China should learn from US, advises Boeing veteran

Bill Gates' office in Microsoft. Photo: Wu Jie

China is still on a learning curve in terms of core technology and overall national strength compared to the US despite becoming the world’s second-largest economy.

The rise of China was one of the foreign policy issues in the final Presidential Debate in Florida on October 22 when both incumbent President Barack Obama and his Republican challenger Mitt Romney expressed their points of view to maintain partnership with a fast developing China.

But a Chinese doctor working for the Seattle-based Boeing company warned that China still has a long way to go if it intends to scale to new heights to be a world leader.

Dr. Lu Jingbao, lead engineer of Boeing Military Aircraft, explained why America tops the world with a competitive margin.

“Natural resources, humanistic education and management, and core technology are three major elements that enable America to run clear of other countries,” said Lu who has been working at Boeing for 19 years. “Japan and Germany have reserved a substantial share of America’s premium pastures for future use while China doesn’t own one.”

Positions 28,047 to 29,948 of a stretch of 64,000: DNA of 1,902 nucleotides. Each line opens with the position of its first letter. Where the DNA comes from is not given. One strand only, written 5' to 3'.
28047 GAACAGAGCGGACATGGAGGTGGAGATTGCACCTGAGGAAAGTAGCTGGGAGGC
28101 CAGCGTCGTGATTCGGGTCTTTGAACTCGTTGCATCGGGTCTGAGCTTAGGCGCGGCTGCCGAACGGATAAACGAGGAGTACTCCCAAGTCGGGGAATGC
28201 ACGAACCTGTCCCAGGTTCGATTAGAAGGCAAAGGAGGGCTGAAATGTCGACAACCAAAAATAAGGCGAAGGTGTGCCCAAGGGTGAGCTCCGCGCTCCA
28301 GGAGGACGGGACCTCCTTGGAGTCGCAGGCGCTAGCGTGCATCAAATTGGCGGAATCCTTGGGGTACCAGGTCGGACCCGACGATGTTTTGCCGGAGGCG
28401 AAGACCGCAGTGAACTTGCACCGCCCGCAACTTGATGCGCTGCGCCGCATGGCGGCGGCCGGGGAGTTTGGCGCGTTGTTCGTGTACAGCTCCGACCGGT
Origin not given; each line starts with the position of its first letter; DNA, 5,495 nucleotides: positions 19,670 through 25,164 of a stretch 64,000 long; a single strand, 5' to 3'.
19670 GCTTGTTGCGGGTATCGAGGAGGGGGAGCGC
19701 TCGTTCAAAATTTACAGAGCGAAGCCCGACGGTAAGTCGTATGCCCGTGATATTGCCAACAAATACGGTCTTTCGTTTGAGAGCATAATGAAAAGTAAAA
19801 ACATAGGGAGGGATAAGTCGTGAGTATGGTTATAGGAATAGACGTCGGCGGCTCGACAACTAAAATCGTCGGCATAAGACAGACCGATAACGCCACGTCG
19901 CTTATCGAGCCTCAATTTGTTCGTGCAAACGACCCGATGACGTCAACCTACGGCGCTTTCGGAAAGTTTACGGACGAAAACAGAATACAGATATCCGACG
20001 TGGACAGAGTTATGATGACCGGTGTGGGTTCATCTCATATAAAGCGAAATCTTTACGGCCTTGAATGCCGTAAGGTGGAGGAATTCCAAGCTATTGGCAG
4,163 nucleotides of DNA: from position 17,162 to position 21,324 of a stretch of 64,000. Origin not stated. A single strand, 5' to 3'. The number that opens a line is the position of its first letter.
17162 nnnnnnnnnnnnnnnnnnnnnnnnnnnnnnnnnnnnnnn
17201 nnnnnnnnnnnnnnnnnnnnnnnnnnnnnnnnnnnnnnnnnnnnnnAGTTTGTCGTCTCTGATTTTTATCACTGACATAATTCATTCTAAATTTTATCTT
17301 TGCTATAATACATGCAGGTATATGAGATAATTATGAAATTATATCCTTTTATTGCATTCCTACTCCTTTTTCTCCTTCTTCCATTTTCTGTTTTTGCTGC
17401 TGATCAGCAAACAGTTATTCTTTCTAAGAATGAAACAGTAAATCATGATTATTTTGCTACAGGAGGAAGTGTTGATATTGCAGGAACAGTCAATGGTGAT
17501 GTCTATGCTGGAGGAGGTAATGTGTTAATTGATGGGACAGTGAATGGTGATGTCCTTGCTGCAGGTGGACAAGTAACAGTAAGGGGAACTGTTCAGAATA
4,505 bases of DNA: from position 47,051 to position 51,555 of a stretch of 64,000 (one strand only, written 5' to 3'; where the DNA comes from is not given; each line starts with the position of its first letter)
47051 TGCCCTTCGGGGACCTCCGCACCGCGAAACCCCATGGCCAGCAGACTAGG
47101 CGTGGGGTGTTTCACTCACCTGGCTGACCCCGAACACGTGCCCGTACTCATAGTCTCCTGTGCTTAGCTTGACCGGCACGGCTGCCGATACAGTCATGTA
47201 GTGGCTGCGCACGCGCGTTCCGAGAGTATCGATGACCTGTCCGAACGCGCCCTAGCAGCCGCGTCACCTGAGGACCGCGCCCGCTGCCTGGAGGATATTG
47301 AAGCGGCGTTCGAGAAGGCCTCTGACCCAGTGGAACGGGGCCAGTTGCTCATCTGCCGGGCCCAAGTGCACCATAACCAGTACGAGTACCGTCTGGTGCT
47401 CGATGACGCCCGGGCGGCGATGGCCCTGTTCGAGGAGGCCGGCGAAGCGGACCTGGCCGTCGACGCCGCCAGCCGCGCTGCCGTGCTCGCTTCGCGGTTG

“Development takes a long time. We need to learn America’s corporate culture, the way they protect Intellectual Property and the way they convert technology into business,” Lu said.

Peter Gong, president of the GreatWay Trading & Transportation Inc., echoed Lu’s view, saying China need to know America better so as to compete with the leading global force.

“We’ve got to learn their political system, economy and culture. Interestingly, the United States of America is made up of people who come from all over the world and get united and committed in such a place. We’ve got to know why they are able to do it,” said Gong.

Li Lan, vice chairwoman of Microsoft’s Chinese Association which has over 3,000 Chinese members, said the in-house rivalry among Chinese employees still exists in the office.

“Everyone has equal opportunity in Microsoft. The association is aimed at bringing Chinese together so that we can have a network to help each other,” said Li.

“Microsoft is a great platform for us to learn software development and testing as well as corporate management. I would like to pack everything up and take it back home. We shall develop our own operating system to earn our place in the world information technology.”

 


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